In Depth

AAJA Awards Honor Commitment

Pran, Li, Maynard Show Courage, Principle

The Asian American Journalists Association will host its annual awards banquet Friday at Chicago’s Hyatt Regency as part of Unity ’08. Keynote speaker for the gala event will be Martin Bashir, co-anchor of ABC’s “Nightline” and correspondent for “20/20.”

“The [Unity Conference] is a very important gathering for journalists,” Mr. Bashir said, noting that what affects one affects all. “As journalists, we often regard ourselves as outsiders, and then over the period of our careers we become insiders.

“What’s critical is that neither one of those descriptions is accurate,” he said. “We are who we are, and being a journalist is just part of that.”

In addition to announcing its annual scholarship and journalism award winners, the AAJA will present its Lifetime Achievement and Special Recognition awards at the event. The Lifetime Achievement Award “recognizes an individual who has demonstrated courage and commitment to the principles of journalism over the course of a life’s work, as well as dedication to issues important to the Asian American and Pacific Islander community,” according to the AAJA Web site. This year’s award will be presented posthumously to photojournalist Dith Pran.

Mr. Pran’s work in Cambodia as an interpreter for foreign journalists and a translator for the U.S. military, his four-year exile to forced labor camps where he endured brutality and near-starvation, and his subsequent escape from the Khmer Rouge were documented in the film “The Killing Fields,” based on a New York Times magazine cover story by his longtime friend, Pulitzer Prize-winning journalist Sydney H. Schanberg.

After his escape, Mr. Pran moved to New York City and worked as a staff photographer for the New York Times until his death earlier this year.

Mr. Bashir, who knew Mr. Pran only by reputation, paid tribute to the late photojournalist, noting that attention to a sort of moral compass seems to have guided Mr. Pran’s actions throughout his career. “One of the most remarkable things about Dith Pran is that he had an excessive public-service commitment,” Mr. Bashir said. “For him to live in such danger even when he was [working as an interpreter] speaks of his magnificent character.”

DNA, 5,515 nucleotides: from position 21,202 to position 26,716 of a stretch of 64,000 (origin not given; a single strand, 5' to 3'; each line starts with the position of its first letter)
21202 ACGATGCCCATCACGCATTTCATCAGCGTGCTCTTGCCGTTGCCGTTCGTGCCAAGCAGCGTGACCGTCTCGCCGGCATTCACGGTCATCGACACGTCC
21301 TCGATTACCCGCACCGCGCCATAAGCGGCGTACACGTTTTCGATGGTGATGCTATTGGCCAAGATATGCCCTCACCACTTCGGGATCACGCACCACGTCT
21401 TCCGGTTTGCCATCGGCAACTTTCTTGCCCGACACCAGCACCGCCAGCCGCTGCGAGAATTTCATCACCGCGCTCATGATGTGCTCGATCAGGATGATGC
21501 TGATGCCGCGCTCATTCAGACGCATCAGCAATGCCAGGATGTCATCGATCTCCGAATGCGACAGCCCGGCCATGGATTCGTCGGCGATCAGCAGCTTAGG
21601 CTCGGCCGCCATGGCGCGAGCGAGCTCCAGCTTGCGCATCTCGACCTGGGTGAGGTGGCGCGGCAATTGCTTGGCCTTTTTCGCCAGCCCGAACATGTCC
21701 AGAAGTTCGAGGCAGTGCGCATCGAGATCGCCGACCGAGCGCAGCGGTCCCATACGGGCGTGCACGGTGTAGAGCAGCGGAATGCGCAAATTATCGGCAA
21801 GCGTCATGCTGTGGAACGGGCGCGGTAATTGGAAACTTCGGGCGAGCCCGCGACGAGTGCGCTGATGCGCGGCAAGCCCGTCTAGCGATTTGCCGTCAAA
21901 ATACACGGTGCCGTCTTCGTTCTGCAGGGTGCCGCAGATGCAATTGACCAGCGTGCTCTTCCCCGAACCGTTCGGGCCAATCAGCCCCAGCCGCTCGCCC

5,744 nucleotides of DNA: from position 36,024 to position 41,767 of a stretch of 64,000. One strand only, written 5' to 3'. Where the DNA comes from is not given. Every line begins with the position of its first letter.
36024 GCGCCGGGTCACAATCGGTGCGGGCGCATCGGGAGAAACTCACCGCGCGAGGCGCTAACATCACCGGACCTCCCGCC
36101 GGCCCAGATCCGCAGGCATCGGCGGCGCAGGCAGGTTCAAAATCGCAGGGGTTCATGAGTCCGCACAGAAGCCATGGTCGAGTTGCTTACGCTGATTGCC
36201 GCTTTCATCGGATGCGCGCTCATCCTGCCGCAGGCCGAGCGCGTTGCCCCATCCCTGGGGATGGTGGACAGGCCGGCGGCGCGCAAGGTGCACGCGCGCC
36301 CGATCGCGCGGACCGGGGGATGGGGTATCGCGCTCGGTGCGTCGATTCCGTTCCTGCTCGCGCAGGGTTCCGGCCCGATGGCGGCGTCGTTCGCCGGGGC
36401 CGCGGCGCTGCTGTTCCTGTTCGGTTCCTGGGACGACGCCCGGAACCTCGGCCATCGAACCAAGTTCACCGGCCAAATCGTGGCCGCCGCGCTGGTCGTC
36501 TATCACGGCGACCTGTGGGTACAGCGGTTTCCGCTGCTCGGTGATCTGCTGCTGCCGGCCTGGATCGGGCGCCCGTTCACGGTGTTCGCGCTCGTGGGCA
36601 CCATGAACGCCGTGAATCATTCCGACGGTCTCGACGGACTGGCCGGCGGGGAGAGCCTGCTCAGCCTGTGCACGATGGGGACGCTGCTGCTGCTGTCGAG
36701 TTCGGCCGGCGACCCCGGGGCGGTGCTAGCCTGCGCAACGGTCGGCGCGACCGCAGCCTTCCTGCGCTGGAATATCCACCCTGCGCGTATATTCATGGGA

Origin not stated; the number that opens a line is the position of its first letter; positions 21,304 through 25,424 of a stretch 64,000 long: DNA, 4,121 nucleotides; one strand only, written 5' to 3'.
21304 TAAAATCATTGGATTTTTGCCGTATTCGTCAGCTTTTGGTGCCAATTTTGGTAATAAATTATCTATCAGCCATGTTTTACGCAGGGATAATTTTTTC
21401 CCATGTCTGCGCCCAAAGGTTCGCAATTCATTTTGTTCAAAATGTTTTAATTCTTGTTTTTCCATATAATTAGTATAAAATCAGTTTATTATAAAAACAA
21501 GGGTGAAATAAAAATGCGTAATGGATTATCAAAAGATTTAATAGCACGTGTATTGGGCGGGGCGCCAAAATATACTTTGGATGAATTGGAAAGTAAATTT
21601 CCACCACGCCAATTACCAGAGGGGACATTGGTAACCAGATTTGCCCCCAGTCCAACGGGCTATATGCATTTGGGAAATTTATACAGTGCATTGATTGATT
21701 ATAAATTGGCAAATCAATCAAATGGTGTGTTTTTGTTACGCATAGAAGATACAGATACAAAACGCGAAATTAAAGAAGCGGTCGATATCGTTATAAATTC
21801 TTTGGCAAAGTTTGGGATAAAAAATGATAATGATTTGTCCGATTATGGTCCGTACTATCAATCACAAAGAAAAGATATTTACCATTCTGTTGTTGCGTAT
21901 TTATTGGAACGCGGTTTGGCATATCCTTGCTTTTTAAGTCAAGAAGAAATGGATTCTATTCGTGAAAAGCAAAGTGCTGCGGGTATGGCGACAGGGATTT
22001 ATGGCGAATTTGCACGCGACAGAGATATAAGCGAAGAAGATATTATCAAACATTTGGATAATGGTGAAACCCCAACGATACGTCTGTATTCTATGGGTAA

AAJA’s Special Recognition Award will be presented to former Los Angeles Times Assistant Managing Editor Simon Li. Mr. Li, who was born in London and began his career as a reporter at the Hong Kong Standard, also was foreign editor at the paper from 1995-2002 and, according to his AAJA bio, “was known in the Times newsroom for his championship of international coverage and was notorious for his blunt public questioning of top management.”

Dori Maynard, president and CEO of the Robert C. Maynard Institute for Journalism Education, will receive the 2008 Leadership in Diversity Award. Ms. Maynard continues the work started by her father, Robert Maynard, including teaching journalists to recognize what Mr. Maynard dubbed the “fault lines” that divide human beings: race, class, gender, generation and geography. The Robert C. Maynard Institute also sponsors management programs to help create diversity in the ranks of managers and executives.

Four-time Emmy Award winner Ti-Hua Chang, who recently joined MyNetworkTV affiliate WWOR-TV, which serves the New York metropolitan area, will emcee the event along with JuJu Chang, Emmy Award-winning correspondent for ABC’s “20/20,” “Good Morning America” and “Nightline.”